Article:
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Understanding the Ticket To Work program for SSD/SSI recipients

On Behalf of Christian Ayers
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For many recipients of Social Security Disability (SSD) and Supplemental Security Income (SSI), one question looms large: When to go back to work? Is it even worth attempting? How can you navigate that complex decision without impacting your benefits?

One answer is Ticket To Work, a voluntary program for those who want to test the waters of returning to work. A big advantage? You can try it without jeopardizing your benefits.

How it works

Participants in the Ticket To Work program can pursue job placement, career counseling and training through a local Employment Network or state vocational rehabilitation agency. Social Security picks up the tabs for these services, so it’s free of charge for participants. The process involves setting vocational goals and meeting individualized milestones to succeed in the workforce.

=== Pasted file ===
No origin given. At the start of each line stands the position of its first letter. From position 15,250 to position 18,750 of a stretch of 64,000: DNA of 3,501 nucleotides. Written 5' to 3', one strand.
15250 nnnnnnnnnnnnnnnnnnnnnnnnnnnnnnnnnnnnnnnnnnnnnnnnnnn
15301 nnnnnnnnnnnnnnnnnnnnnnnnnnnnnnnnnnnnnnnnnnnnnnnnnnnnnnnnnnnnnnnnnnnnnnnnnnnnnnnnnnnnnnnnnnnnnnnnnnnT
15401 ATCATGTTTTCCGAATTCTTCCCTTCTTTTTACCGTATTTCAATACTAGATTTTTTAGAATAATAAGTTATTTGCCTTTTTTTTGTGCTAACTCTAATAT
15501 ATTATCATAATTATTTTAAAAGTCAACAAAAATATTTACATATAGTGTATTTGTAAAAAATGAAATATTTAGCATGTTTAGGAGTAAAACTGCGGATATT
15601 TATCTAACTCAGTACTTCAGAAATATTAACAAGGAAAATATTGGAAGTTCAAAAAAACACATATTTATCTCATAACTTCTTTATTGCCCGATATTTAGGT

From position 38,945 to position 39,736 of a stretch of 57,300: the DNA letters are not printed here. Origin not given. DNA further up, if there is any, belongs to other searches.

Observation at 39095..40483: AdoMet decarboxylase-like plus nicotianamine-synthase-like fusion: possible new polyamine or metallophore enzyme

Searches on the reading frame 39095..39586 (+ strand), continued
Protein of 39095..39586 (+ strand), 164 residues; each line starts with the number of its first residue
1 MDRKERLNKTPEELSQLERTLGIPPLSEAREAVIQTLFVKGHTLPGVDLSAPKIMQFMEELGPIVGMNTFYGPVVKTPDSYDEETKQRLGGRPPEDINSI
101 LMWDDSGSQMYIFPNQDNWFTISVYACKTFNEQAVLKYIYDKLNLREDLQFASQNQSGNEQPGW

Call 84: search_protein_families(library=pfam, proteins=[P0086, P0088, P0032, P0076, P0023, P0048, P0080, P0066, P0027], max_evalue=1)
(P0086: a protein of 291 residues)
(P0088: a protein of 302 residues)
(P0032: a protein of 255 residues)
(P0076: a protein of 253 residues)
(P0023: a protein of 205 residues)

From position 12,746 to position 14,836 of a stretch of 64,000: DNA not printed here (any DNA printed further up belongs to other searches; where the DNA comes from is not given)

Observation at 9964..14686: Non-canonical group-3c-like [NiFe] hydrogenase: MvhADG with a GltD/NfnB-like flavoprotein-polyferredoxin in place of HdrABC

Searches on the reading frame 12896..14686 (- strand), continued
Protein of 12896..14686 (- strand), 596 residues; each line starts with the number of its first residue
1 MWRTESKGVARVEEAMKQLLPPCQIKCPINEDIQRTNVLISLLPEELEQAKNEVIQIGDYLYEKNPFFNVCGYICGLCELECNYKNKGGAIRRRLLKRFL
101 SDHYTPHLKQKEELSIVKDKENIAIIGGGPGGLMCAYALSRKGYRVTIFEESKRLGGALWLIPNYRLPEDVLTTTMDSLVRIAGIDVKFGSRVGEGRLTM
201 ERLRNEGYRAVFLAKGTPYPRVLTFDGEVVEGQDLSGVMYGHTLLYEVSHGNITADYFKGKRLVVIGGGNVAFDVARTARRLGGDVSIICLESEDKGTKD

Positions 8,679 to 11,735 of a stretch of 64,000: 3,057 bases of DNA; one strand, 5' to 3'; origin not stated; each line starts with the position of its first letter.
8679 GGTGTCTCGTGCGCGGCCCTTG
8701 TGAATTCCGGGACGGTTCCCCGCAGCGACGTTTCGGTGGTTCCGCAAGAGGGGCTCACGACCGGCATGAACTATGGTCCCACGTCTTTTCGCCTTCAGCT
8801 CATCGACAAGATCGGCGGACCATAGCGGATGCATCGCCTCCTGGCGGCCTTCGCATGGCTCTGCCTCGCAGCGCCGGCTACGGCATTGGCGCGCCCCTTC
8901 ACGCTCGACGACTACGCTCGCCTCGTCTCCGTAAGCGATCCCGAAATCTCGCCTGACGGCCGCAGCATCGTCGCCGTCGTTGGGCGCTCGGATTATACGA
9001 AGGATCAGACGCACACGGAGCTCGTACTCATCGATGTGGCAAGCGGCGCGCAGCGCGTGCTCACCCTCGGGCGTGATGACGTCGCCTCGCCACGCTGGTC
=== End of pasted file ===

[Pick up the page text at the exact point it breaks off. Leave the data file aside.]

Trial Work Periods

For SSD recipients, the program offers a trial work period (TWP) during which you can work while still receiving full benefits. In essence, income limits are suspended during this period. Recipients are entitled to 9 months of TWP during a 60-month (5-year) period. (Note that the rules are different for SSI recipients.)

However, you must report your earnings and continue to meet the definition of a disability (although Continuing Disability Reviews are also suspended during your participation in the program).

After the trial period

If you decide to continue working, you can still get benefits as long as your income and hours are under a certain threshold. Even if you exceed those limits and lose your benefits, you can apply for reinstatement within a certain timeframe. You don’t have to start from scratch.

SSD and SSI participants are also entitled to an extended period of Medicare/Medicaid coverage, even after the Trial Work Period ends.

Learn more about the nuances of working while on disability benefits.